Every morning, Vivian gets up around 6:30, plugs in her iPod, and blares me out of a dead sleep with Rhianna, or Lady Gaga, or Beyonce, or something else high pitched and treble laden. Mostly I can ignore it, covered as it is by the white hum of my room fan, and the syrupy lure of 20 minutes of more sleep. I hear bowls, or toast, glasses and humming. Flat, off key 8 year old singing. (I just downloaded her the new Lady Gaga album, so this is only going to get worse. I won’t get Judas out of my head for weeks now.)
This morning was another just like this, full of the usual. Probing for dinner ideas. Packing lunches someone might eat. Finding the “right” long sleeved shirt for Ros. Convincing Vivian that yes, you DO need to brush your hair and that soon her friends will comments on the greasy hair rocker look she’s been sporting. Most morning also tend to include brief lessons in “why you cannot wear THAT shirt with THOSE pants.” Variations on this theme include leggings not being pants, holes and stains mean it cannot be worn off the property, and real waistbands won’t kill you.
So color me surprised this morning to see my daughter resplendant in beige, pink and brown culottes and a plain pink shirt. She looked pretty my tomboy! She looked, frankly, quite lovely.
And so grown up. It seems like she’s sprouted wings and stretched these past few months, growing lanky, limber. She’s 8 so soon that I’ve taken to calling her 8, because frankly she’s always been older. But now, her body betrays me, and when my bones creak, hers rejoice and I hear a tsking noise in the backround, that reminder, voices when she was just a baby.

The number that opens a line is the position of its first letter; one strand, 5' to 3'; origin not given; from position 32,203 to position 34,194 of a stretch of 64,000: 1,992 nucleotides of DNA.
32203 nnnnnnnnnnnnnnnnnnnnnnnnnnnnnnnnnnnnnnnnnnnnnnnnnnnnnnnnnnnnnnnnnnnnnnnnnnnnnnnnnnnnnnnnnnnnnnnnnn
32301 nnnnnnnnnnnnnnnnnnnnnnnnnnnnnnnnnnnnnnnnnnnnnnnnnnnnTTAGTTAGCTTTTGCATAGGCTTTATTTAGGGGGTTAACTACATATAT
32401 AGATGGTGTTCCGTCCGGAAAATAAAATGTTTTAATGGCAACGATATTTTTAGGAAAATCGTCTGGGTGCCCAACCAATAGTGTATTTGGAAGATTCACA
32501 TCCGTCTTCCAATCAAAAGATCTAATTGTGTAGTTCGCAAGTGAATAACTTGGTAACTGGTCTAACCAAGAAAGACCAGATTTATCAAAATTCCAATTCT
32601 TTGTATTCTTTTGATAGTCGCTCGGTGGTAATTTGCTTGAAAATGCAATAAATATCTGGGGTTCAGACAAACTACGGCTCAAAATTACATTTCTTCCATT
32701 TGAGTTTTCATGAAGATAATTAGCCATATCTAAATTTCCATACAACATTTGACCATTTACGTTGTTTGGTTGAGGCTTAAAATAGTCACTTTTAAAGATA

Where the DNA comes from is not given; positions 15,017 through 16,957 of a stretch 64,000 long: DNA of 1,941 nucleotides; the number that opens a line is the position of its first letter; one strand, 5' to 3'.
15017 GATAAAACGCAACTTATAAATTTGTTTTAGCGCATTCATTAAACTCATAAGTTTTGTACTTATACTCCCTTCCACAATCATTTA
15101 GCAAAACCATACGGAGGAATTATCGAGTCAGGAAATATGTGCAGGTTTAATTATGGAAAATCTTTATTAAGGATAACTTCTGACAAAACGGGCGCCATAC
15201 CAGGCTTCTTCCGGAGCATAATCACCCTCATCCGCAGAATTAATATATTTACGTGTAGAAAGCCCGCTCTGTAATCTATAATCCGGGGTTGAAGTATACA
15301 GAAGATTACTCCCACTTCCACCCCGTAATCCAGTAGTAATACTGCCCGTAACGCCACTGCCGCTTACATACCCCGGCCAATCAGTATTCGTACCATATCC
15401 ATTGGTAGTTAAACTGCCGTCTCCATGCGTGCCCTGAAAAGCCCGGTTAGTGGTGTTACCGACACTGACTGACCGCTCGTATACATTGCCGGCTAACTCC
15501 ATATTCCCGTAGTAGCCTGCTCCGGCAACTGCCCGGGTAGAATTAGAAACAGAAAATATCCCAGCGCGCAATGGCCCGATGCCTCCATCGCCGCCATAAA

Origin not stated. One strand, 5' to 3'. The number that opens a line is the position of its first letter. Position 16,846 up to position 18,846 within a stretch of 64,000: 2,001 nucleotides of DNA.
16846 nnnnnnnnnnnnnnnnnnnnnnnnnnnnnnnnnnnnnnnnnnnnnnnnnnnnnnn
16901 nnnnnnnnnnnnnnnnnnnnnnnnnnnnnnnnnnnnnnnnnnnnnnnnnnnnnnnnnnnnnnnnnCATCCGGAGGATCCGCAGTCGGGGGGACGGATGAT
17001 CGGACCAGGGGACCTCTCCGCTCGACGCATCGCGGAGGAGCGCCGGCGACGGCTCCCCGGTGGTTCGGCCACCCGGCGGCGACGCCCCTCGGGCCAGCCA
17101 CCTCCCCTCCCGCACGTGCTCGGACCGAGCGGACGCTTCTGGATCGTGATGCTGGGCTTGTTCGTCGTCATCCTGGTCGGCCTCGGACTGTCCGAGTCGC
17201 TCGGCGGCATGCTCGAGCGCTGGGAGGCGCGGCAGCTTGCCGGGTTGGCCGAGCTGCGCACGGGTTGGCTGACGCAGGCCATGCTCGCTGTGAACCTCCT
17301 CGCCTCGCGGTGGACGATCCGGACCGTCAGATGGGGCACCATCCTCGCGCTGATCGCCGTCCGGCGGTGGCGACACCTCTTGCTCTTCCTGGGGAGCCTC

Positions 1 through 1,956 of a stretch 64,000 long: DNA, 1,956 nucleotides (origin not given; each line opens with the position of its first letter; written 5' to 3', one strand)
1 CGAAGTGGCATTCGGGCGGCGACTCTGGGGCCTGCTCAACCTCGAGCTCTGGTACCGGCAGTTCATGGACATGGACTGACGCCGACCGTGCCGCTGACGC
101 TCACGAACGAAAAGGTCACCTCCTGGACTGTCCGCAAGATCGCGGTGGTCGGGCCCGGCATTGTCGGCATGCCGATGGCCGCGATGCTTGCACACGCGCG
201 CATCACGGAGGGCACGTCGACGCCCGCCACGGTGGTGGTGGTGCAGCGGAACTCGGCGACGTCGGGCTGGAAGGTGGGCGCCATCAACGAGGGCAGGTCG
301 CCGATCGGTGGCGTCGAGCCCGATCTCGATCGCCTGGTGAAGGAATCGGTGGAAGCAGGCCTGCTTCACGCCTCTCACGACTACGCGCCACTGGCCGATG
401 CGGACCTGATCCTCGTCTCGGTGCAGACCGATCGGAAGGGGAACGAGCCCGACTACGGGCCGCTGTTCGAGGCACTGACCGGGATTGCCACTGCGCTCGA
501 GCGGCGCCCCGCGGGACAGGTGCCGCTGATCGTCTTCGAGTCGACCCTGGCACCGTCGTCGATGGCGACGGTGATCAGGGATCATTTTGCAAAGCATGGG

The relative nature of time which causes me to press a silent “fuck you” into the abyss directed at Einstein.
My eldest daughter, my baby girl, she grows too fast. I can catch wind before I can catch her, flying past me without thought. I let her though, I know I must. This is my place, the soft place to land, with limits and terms. I must cast her forth, with hope and beauty.
Most days she’s cranky and snotty and laughing at farts. But then there are days, days like today when I see the woman I have brought forth, the mother to be, the someday wife, the pride in flesh I have wrought.
And proud I am.